Well, let’s think about this for just a little bit. I actually sinned against two people that day. The first person that I sinned against was the store owner. The store owner was a man who was probably struggling to pay the rent on this small store. I remember the strip mall where I stole this piece of gum. He was probably trying to earn an honest living to feed his family and put his kids through school. What did my stealing say to him? It said, my money is worth more to me than you, your dignity and your value as a human being. I want to leave with my money because I care about my money more than I care about you. It says to the store owner that his human value and dignity, his being made in the image of God is not valuable to me, not worth as much as the money that I kept in my pocket. God also told me to love my neighbor, and I failed to do that for this store owner. I said to this store owner: I love me and my money more than I love you and your human value and dignity. Is that overstating it? Some people might think so, but the truth is I can make a strong case that that’s actually understating what I did to that man from a legal justice standpoint when I stole from him.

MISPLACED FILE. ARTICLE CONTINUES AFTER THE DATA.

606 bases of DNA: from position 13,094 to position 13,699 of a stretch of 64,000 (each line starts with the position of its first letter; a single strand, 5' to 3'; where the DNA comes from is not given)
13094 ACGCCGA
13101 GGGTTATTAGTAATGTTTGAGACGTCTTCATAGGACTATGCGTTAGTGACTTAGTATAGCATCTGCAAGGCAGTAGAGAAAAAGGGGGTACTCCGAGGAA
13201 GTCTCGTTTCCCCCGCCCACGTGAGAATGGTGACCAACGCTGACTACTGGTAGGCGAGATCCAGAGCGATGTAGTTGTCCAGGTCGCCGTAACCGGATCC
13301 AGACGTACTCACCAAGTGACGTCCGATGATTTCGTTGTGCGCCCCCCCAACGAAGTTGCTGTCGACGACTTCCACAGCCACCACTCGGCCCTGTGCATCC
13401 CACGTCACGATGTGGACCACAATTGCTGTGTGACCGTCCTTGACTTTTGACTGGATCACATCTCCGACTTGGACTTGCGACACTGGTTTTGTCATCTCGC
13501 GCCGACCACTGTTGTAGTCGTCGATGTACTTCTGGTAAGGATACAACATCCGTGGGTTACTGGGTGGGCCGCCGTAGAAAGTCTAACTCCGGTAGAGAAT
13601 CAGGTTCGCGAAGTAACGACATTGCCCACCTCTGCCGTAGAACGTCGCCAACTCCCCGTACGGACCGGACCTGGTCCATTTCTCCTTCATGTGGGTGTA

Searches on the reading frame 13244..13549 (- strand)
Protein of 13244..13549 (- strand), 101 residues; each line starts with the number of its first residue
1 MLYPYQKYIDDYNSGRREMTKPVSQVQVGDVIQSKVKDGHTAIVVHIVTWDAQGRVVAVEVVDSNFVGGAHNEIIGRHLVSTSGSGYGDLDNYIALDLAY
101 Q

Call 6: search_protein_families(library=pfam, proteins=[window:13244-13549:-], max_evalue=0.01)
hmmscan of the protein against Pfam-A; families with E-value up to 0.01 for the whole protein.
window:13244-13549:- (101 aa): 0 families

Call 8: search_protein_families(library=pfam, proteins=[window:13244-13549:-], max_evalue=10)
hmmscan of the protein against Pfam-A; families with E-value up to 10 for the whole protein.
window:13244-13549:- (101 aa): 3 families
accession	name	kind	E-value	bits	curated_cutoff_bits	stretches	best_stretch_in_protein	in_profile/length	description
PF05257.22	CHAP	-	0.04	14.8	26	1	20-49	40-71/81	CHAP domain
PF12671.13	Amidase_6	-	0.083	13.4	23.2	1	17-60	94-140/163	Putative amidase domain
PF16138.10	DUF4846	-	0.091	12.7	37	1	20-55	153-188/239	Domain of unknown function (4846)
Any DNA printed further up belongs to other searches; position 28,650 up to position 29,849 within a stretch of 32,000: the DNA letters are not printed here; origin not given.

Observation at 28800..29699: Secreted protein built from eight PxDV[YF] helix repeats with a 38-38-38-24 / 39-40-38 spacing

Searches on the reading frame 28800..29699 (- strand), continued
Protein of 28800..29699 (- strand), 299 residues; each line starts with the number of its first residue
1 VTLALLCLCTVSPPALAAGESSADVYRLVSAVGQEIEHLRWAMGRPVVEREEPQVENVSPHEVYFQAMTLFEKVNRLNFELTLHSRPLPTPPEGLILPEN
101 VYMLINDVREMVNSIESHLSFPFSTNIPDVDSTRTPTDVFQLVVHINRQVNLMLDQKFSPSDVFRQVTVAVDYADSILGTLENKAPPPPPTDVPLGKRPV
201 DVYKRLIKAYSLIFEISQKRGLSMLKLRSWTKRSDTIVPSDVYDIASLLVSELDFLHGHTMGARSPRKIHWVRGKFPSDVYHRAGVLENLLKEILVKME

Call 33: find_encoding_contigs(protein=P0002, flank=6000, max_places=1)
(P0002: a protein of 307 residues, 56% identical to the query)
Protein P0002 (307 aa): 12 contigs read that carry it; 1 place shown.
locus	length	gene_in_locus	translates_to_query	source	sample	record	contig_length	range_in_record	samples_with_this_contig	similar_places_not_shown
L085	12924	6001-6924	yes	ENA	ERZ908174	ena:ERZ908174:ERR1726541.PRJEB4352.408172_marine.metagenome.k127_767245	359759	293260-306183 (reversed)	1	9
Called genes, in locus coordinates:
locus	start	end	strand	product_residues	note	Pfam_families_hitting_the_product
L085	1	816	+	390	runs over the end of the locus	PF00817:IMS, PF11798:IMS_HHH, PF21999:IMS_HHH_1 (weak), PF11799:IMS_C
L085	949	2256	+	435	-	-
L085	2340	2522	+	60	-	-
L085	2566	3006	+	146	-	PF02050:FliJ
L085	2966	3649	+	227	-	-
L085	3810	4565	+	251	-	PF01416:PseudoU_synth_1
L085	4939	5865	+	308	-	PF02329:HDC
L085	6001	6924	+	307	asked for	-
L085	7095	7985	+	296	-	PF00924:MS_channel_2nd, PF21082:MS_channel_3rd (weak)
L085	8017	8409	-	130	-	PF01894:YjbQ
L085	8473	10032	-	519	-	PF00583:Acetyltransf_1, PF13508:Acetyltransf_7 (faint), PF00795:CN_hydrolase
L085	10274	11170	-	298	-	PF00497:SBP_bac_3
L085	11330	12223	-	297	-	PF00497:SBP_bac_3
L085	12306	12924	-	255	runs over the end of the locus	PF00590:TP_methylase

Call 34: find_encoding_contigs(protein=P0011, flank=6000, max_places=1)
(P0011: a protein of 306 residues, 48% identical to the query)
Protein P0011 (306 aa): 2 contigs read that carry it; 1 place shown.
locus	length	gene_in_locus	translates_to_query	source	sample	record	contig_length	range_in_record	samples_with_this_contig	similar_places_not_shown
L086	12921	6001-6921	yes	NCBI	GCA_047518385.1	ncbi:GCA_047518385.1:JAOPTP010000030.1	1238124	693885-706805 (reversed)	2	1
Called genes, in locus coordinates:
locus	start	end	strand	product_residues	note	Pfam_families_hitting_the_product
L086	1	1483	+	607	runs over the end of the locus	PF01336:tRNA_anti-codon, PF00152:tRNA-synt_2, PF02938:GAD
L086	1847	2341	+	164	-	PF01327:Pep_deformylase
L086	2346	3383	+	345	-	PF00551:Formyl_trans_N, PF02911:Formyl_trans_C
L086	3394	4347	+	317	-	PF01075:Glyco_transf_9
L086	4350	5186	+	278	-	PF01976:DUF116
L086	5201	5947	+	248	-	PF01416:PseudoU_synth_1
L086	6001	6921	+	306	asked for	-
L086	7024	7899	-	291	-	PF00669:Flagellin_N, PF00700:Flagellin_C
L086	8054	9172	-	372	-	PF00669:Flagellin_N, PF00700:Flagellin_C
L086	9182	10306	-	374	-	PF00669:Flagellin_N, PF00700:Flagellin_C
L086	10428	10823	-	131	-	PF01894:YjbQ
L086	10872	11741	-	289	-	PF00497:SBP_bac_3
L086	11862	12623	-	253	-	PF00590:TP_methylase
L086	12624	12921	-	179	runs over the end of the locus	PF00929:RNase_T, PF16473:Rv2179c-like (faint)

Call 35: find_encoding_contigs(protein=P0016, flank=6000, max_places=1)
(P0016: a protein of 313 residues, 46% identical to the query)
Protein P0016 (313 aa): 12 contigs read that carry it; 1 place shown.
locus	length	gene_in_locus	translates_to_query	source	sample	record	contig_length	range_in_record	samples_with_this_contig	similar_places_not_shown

Then I also sinned against God. I said to God: Your precepts, Your law, Your commands don’t mean very much to me. Actually my desires trump Your commands. I’m saying to God: I don’t trust You to know me and my needs, to provide for me all that I need, to look to You to be my provider. I don’t trust that what You have said to me is true. I don’t trust that Your commands and warnings not to transgress, Your law really mean all that much. Maybe You won’t, maybe You’ll just forgive me. It’s no big deal. I am actually demeaning and defacing the glory and the righteousness of a holy creator God who knows and loves me and gave me these laws, commands and precepts to guide me in the way of righteousness. Again, we are not overstating the case. If I were to make recompense to the man later on, having repented for having stolen from him, how would I do that? Maybe I would take that 25 cent piece of gum back to him and apologize. But because I ate that piece of gum, maybe I take back 25 cents. Is that enough? Probably not. I’ve done something horrible to him as we described. Maybe I pay him back four times; I bring him back a dollar as an apology. Maybe I bring him back 10 times the price of the pack of gum at $2.50 or $25 or $250 or $250,000. Whatever it is that I negotiated in my mind as the measure of my sorrow and what I owe him, I do my best to recompense him. And the reason is because of Hebrews chapter 2, verse 2, which says that: “every transgression, every disobedience is to receive a just retribution.” And my just retribution may be $2.50 and an apology for what I did. Maybe that would set this man’s mind at ease and he and I would be at peace.